Web 1.0

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Web 1.0 (1991-2003) is a retronym which refers to the state of the World Wide Web, and any website design style used before the advent of the Web 2.0 phenomenon. Web 1.0 began with the release of the WWW to the public in 1991, and is the general term that has been created to describe the Web before the "bursting of the Dot-com bubble" in 2001, which is seen by many as a turning point for the internet.

Since 2004, Web 2.0 has been the term used to describe the current age of the Internet. [1]

[2] It is easiest to formulate a sense of the term Web 1.0 when it is used in relation to the term Web 2.0, to compare the two and offer examples of each.



Terry Flew, in his 3rd Edition of New Media described what he believed to characterize the differences between Web 1.0 and Web 2.0:

"move from personal websites to blogs and blog site aggregation, from publishing to participation, from web content as the outcome of large up-front investment to an ongoing and interactive process, and from content management systems to links based on tagging (folksonomy)".

Flew believed it to be the above factors that form the basic change in trends that resulted in the onset of the Web 2.0 craze.[3]

The shift from Web 1.0 to Web 2.0 can be seen as a result of technological refinements, which included such adaptations as "broadband, improved browsers, and Ajax, to the rise of Flash application platforms and the mass development of widgetization, such as Flickr and YouTube badges".[4]

As well as such adjustments to the internet, the shift from Web 1.0 to Web 2.0 is a direct result of the change in the behaviour of those who use the World Wide Web. Web 1.0 trends included worries over privacy concerns resulting in a one-way flow of information, through websites which contained "read-only" material. Widespread computer illiteracy and slow internet connections added to the restrictions of the internet, which characterised Web 1.0.[4] Now, during Web 2.0, the use of the Web can be characterized as the decentralization of website content, which is now generated from the "bottom-up", with many users being contributors and producers of information, as well as the traditional consumers.

To take an example from above, Personal web pages were common in Web 1.0, and these consisted of mainly static pages hosted on free hosting services such as Geocities. Nowadays, dynamically generated blogs and social networking profiles, such as Myspace and Facebook, are more popular, allowing for readers to comment on posts in a way that was not available during Web 1.0.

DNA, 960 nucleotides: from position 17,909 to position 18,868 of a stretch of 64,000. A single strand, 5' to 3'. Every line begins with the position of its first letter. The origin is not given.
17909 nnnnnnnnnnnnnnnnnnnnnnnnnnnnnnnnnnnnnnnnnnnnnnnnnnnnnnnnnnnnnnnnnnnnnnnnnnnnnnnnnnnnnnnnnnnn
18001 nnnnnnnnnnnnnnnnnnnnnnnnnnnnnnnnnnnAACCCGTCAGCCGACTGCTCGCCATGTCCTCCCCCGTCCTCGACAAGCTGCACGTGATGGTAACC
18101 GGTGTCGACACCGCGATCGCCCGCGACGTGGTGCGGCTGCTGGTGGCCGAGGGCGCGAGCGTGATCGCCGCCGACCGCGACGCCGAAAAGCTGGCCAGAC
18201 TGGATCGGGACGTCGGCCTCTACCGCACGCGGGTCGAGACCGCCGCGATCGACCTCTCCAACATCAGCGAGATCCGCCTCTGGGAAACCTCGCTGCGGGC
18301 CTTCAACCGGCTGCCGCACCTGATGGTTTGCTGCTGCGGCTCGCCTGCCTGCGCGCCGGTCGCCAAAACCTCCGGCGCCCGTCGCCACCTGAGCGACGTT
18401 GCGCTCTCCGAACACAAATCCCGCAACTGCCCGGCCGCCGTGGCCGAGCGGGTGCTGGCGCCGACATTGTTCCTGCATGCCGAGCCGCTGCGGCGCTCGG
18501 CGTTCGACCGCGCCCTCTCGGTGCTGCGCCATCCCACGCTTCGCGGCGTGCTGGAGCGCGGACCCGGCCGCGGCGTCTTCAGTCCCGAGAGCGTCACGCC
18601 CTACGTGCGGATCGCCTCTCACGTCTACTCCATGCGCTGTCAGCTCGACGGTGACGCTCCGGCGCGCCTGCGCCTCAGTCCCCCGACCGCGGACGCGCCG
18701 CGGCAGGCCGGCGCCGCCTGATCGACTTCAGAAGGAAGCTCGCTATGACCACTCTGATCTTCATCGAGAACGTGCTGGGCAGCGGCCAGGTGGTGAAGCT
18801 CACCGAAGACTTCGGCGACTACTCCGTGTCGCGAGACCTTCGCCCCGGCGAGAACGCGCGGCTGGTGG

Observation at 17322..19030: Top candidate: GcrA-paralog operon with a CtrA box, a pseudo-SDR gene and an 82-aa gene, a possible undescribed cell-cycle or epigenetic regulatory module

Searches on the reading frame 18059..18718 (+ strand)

At the Technet Summit in November 2006, Reed Hastings, founder and CEO of Netflix, stated a simple formula for defining the phases of the Web:

Web 1.0 was dial-up, 50K average bandwidth, Web 2.0 is an average 1 megabit of bandwidth and Web 3.0 will be 10 megabits of bandwidth all the time, which will be the full video Web, and that will feel like Web 3.0.

Reed Hastings

Web 1.0 design elements

Some typical design elements of a Web 1.0 site include:

  • Static pages instead of dynamic user-generated content.[5]
  • The use of framesets.
  • Proprietary HTML extensions such as the <blink> and <marquee> tags introduced during the first browser war.
  • Online guestbooks.
  • GIF buttons, typically 88x31 pixels in size promoting web browsers and other products.[6]
  • HTML forms sent via email. A user would fill in a form, and upon clicking submit their email client would attempt to send an email containing the form's details.[7]

See also


  1. http://www.moveo.com/data/White_Papers/GettingThere_Dave_103006.pdf
  2. O'Reilly, Tim. (2005). What is Web 2.0: Design Patterns and Business Models for the Next Generation of Software. Retrieved 3 September, 2008 from http://www.oreillynet.com/pub/a/oreilly/tim/news/2005/09/30/what-is-web-20.html
  3. Flew, Terry. (2008). New Media: An Introduction (3rd Edition). Melbourne: Oxford University Press
  4. 4.0 4.1 Hinchcliffe, Dion. (2006). All We Got Was Web 1.0, when Tim Berners-Lee Actually Gave Us Web 2.0. Retrieved from http://web2.socialcomputingmagazine.com/all_we_got_was_web_10_when_tim_bernerslee_actually_gave_us_w.htm
  5. Web 1.0 defined - How stuff works
  6. Web 1.0 Revisited - Too many stupid buttons
  7. WEBalley - forms tutorial
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